Dave Stancliff 2013-08-04 blogarama.com

Saturday, August 10, 2013

Wow! Long-lost Orson Welles’ movie discovered!

Audiences will be lining up to see the premiere of a new movie from one of film’s greatest directors this October – 75 years after it was made.

Discovered last week in an abandoned shipping company warehouse in Pordenone, Italy, the long-lost film

Photo Courtesy of George Eastman House & Cineteca del Friuli

Welles's wife Virginia Nicolson (left), as Lenore Faddish, and Ruth Ford (Mrs. Billings) scream as their men fight. All of the black-and-white movie scenes displayed here were taken from the 35mm nitrate print of Mercury Theatre's "Too Much Johnson," directed by Orson Welles.

“Too Much Johnson” was the last movie Orson Welles’ directed prior to making "Citizen Kane" in 1941.“Johnson” is one of Welles’ first-known professional films. Story here

As It Stands: SNAP! Brains May Have Built-in GPS Systems

Good Day World!

I’ve got some interesting thoughts – and an article – about demystifying how humans navigate.The new study cited below suggests we use location mechanisms similar to those of rats and other animals.

Why do we use rats so often in studies about humans? I’m sure there’s some geeky argument for it, but it doesn’t seem right to me. Yes, I’ve known some Rat Finks (when was the last time you heard that term?), but their anatomy is much larger.

Back to brains and GPS systems. I’ve always been somewhat challenged as to which way was north or south without a compass in hand. I remember one particularly dark night in 1969, when I was going through a night navigation training course at Ft.Leonard Wood Missouri, when I would have given a body part for a GPS device! Of course, they didn’t have them then.

Perhaps before being affected by Alzheimer’s disease I’ll be the lucky candidate for a GPS implant in my skull! I currently know a lot of people who could use an GPS implant. Call me a chauvinistic pig, but most of the women I’ve known in my life are seriously directionally-challenged! Okay! Okay! Take it easy. Now take a deep breath. Okay?

Moving on. I’d like to make a suggestion to the researchers who use rats to learn about humans; “It’s time to come up with something better than rats. This is the 21st century. Design a medical software program that will test human’s ability to accept a GPS implant. Just think of the problems that would solve!”

Here’s that article I promised:

“A type of brain cell known to help animals keep track of their location has been found for the first time in humans, according to a new study.

Researchers discovered the neurons, called grid cells, because they were activated in the brains of study participants exploring a virtual environment. The cells function like an internal GPS system, and may also play a role in memory, the researchers said.

"Grid cells tell a person where they are in their environment," said study researcher Joshua Jacobs, of Drexel University in Philadelphia, adding that in animals the cells provide a kind of measuring stick for navigation.” (Story here)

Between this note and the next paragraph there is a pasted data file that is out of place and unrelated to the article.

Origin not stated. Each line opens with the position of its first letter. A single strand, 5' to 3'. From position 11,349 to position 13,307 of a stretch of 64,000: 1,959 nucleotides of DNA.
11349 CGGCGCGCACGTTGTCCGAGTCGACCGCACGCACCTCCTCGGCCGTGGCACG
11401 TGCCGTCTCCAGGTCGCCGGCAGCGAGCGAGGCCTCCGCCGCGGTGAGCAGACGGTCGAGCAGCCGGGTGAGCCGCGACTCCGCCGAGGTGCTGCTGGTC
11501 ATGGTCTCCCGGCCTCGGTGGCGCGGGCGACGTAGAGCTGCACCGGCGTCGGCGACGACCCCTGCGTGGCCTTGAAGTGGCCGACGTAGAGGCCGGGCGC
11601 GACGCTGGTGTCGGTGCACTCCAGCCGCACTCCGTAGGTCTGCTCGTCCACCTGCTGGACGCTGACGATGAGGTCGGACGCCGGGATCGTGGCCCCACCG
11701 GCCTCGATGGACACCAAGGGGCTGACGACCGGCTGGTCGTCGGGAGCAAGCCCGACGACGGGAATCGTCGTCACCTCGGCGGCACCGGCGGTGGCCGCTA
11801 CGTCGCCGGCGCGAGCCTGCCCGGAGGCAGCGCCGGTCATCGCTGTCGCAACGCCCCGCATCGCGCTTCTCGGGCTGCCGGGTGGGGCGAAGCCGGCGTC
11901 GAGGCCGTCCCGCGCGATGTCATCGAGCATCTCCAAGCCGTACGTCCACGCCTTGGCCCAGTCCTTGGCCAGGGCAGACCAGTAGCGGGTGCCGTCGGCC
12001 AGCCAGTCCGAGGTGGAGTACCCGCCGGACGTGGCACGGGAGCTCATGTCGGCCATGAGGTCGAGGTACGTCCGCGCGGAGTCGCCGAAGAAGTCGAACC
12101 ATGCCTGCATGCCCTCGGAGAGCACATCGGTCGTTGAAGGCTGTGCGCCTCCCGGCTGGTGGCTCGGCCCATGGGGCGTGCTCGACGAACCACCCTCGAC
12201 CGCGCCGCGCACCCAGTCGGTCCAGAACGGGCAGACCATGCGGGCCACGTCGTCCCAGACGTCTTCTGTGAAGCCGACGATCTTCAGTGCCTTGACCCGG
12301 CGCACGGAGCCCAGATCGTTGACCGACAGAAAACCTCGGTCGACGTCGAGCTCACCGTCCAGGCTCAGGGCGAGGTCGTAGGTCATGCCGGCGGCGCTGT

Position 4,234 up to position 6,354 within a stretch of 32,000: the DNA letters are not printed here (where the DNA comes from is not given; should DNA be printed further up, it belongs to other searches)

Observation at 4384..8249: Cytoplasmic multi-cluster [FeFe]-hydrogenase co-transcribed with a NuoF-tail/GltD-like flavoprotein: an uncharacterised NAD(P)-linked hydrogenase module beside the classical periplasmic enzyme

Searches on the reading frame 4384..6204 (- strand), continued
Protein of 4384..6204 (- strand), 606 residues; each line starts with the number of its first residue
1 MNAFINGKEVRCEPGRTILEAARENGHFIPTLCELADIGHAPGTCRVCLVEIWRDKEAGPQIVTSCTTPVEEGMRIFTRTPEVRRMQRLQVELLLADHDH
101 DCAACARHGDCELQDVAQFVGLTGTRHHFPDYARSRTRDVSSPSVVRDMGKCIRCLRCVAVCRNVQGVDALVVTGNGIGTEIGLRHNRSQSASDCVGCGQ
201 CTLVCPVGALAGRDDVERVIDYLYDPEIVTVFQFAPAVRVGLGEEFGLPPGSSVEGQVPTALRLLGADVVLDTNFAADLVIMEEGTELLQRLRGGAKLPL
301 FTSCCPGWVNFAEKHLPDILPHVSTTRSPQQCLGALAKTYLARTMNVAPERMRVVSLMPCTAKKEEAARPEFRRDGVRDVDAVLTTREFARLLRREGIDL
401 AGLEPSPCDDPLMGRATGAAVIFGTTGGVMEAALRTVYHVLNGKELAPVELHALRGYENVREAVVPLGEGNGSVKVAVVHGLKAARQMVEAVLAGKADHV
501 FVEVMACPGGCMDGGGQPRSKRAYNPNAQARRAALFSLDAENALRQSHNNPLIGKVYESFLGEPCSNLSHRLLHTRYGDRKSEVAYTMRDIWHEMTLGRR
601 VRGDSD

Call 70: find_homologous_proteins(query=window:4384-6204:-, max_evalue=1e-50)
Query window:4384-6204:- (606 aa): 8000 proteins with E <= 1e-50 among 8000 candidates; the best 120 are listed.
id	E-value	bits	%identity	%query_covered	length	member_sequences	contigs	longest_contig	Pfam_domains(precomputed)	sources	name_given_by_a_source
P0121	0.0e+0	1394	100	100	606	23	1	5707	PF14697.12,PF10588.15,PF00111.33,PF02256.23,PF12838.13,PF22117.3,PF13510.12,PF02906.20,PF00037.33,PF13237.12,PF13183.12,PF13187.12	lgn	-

Time for me to walk on down the road…

Friday, August 9, 2013

As It Stands: Random warnings throughout our life…

    Good Day World!

I wrote a column last week – Let’s Face it: Common Sense is Not a Common Thing – and I’ve been receiving interesting input from readers.

They’ve been sending me stupid warning signs and labels. One alert reader even suggested I check out a blog called Dumb Warnings. Good call! I love sharing funny stuff with my readers. Here’s some examples and a link to the site(below): 

This product must be cooked prior to eating. (This is a frozen food)- Found on Beef Taco flavor Hot Pockets.

Warning: do not use as a floatation devise. Do not ingest. Found on a Blow up Figaro toy from Mickey D’s (about the size of a CD).

Do not turn upside down (Printed on the bottom of the box). Found on Tesco’s Tirimisu Desert

Warning: May cause drowsiness Found on Nytol Sleep Aid

Do not attempt to stop chain with hands. Found on Jonsreds Chainsaw.

Artificially Flavored Real Fruit Found on Dolly Madison Bakery Cherries.

Warning! This program should not be used in flight training! Death or serious injury could result! Microsoft Flight Simulator 2000.

Caution: Ice cream is cold Found on Hagan Ice Cream

Use of this product may be hazardous to your health. This product contains Saccharin, which has been determined to cause cancer in laboratory animals. Found on Carefree Gum.

This is NOT a life saving device!!! Found on a Life Saving Device.

Warning: This product contains nuts.Found on Sainsbury Peanuts

Check out more Dumb Warnings here.

Time for me to walk on down the road…

Thursday, August 8, 2013

As It Stands: When the blind seek to lead again, and again…

   Good Day World!

Do you want to know how badly the Republican party is doing after their latest presidential bid defeat?

The man who promised to lead the way for the GOP, and then got his butt kicked thoroughly is back! Mitt Romney’s crawled back under the GOP tent (he’s been hiding out of shame) and he wants another go at the presidency. No really.

What gall you say? Hey, he’s a politician. They can get away with taking pictures of their weiners and still run for office. So, letting Mutt go around and start talking with GOP members again has hardly caused a stir.

Let’s face it, who else does the GOP have to turn to with any experience in high level politics like running for president? The individuals currently jockeying for position are hardly energizing the Republican base – what’s left of it that is. The party is so shattered that it looks like a tribal war with each faction trying to assert dominance.

With no hope at all of fielding a credible candidate, the GOP is on the verge of once again being led by the blind. Romney didn’t learn his lesson as evidenced by his stubborn insistence to NOT CHANGE anything in the GOP’s message! That, despite his monumental loss and the advice of GOP strategists to court Hispanic and African-American voters.